There are three common ways for measuring dynamic contact angle
(1) increase and decrease volume of liquid and with needle inside the drop:
 When a liquid drop is formed by injecting the liquid from a needle connected to a syringe onto a substrate surface, it is allowed to advance on the fresh solid surface and the measured angle is said to represent the advancing contact angle, θa. For each drop–solid system there is a maximum value of θa before the threephase line is broken (it should be noted that the stainless steel needle must be kept in the middle of the drop during measurement of θa, on the metal needle surface; alternatively, plastic needles such as Teflon and polypropylene may be used with water). Sometimes, we use increasing of length of contact line to estimate forming of advancing contact angle.
 The receding contact angle, θr, can be measured when a previously formed sessile drop on the substrate surface is contracted by applying a suction of the drop liquid through the needle. Precise measurement of θr is very difficult.
These contact angles fall within a range where the advancing contact angles approach a maximum value and receding angles approach a minimum value (θa>θr). Alternately, both advanced and receded angles are measured when the stage on which the solid is held is tilted to the point of incipient motion of the drop.
Both θa and θr depend on the surface roughness (detailed shapes and configurations of the patches or strips) and also on the surface chemical heterogeneity. The direct determination of θa within ±2° is easy, but it is difficult to reduce the relative error to ±0.5°. This is because the direction of a liquid profile rapidly changes with the distance from the three phase contact point. The difference between θa and θr gives the contact angle hysteresis, H, (H ≡θa −θr), which can be quite large, around 5–20° in conventional measurements (or 20–50° in some exceptional cases).
The problem of this approach is distortion of the drop surface caused by the needle. If the needle enters the drop at a point very close to the solid, it may obscure the drop profile. It is best to keep the needle at the middle of the drop. If the needle passes through the upper surface of the drop, there will be some capillary rise of the liquid up the needle and distortion of the surface. (However, it has been claimed by some authors that this capillary rise does not perturb the liquid in the region of the contact line with the solid.) Removing the needle from the drop does not help, because that makes it impossible to study hysteresis. Another problem is the fitting method for this situation is usually used tangent method (such as straight line or similarly polynomial equation such as y=a+bx+cx^{0.5}+d/lnx+e/x^{2}) and it may lead to high data error, small reliability due to its simplified fitting method. Spline fitting method and Realdrop^{TM} method adopted in CAST®3.0 may enhance the precision but this (enhanceeffect) is not very significant. The third problem is the variable rate of introducing the drop liquid through the needle during determination of θa and the variable rate of withdrawal of the liquid during determination of θr. The sessile drop method is not particularly well adapted to quantitative measurement of the dependence of contact angle on the rate of advance or retreat, because a linear rate of change in drop volume does not correspond to a linear rate of motion of the drop front. An appropriate rate is of the order of 0.01–0.10mmmin−1 linear advance or retreat by using a motordriven syringe. Also, it is best to specify a constant time allowed before measuring the contact angle after the motion stops, e.g. 1–10 sec, to damp the drop oscillations formed in order to obtain more precise data.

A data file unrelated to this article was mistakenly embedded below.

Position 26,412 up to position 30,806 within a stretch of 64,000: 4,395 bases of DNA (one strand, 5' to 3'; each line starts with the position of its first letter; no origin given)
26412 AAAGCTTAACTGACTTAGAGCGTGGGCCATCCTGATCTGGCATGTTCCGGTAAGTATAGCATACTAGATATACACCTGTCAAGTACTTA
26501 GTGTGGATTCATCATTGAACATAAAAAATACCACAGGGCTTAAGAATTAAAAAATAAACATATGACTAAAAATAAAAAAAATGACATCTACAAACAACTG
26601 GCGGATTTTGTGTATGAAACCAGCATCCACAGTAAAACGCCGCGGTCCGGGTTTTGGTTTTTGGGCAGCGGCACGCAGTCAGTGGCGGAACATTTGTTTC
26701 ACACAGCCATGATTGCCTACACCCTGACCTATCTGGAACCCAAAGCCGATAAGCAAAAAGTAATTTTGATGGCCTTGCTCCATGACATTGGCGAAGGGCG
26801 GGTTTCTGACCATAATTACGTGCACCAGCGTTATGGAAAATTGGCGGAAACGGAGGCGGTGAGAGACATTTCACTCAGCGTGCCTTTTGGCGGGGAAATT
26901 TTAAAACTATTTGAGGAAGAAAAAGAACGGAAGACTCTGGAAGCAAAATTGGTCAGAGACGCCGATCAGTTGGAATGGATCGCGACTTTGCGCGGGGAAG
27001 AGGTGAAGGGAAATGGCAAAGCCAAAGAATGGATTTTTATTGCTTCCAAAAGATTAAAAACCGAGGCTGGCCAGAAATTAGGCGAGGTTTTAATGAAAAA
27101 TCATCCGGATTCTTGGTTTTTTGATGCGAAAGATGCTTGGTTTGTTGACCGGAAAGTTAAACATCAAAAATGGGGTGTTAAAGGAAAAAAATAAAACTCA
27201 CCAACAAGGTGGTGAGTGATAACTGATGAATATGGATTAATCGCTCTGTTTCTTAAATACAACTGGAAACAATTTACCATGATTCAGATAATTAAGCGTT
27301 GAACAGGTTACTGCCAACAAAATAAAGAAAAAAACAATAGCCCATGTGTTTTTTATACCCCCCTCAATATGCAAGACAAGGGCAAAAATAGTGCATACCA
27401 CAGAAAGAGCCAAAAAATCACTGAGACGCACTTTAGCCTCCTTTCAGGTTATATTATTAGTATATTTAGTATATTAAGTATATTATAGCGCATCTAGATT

(2) Rotating sample stage:
A sessile drop is formed on a plate of solid substrate gripped at one end onto a motorized or manual rotation stage, which can be rotated to the point of incipient motion of the drop. When the plane of the solid surface reaches a critical slope, the drop starts to roll off. The measured angle at the downhill edge of the drop approaches θa, and the angle at the uphill edge approach θr, as shown right. The angles should be measured immediately prior to the drop starting to slide. The rolloff angle, θrolloff, can also be used to derive thermodynamic conclusions; however, this method is not very reliable, because the determination of a clear and sharp drop image at the instance of sliding is difficult, and also it gives inconsistent results with rough substrates which show a strong pinning behavior with the liquid drop, so that no drop sliding occurs even at a tilt angle of θt = 90°. In addition, some researchers cautioned against this method because it yields values of θa and θr that are strongly dependent on the drop size.
(3) increase and decrease volume of liquid and with sample made a hole for dosing or sucking liquid: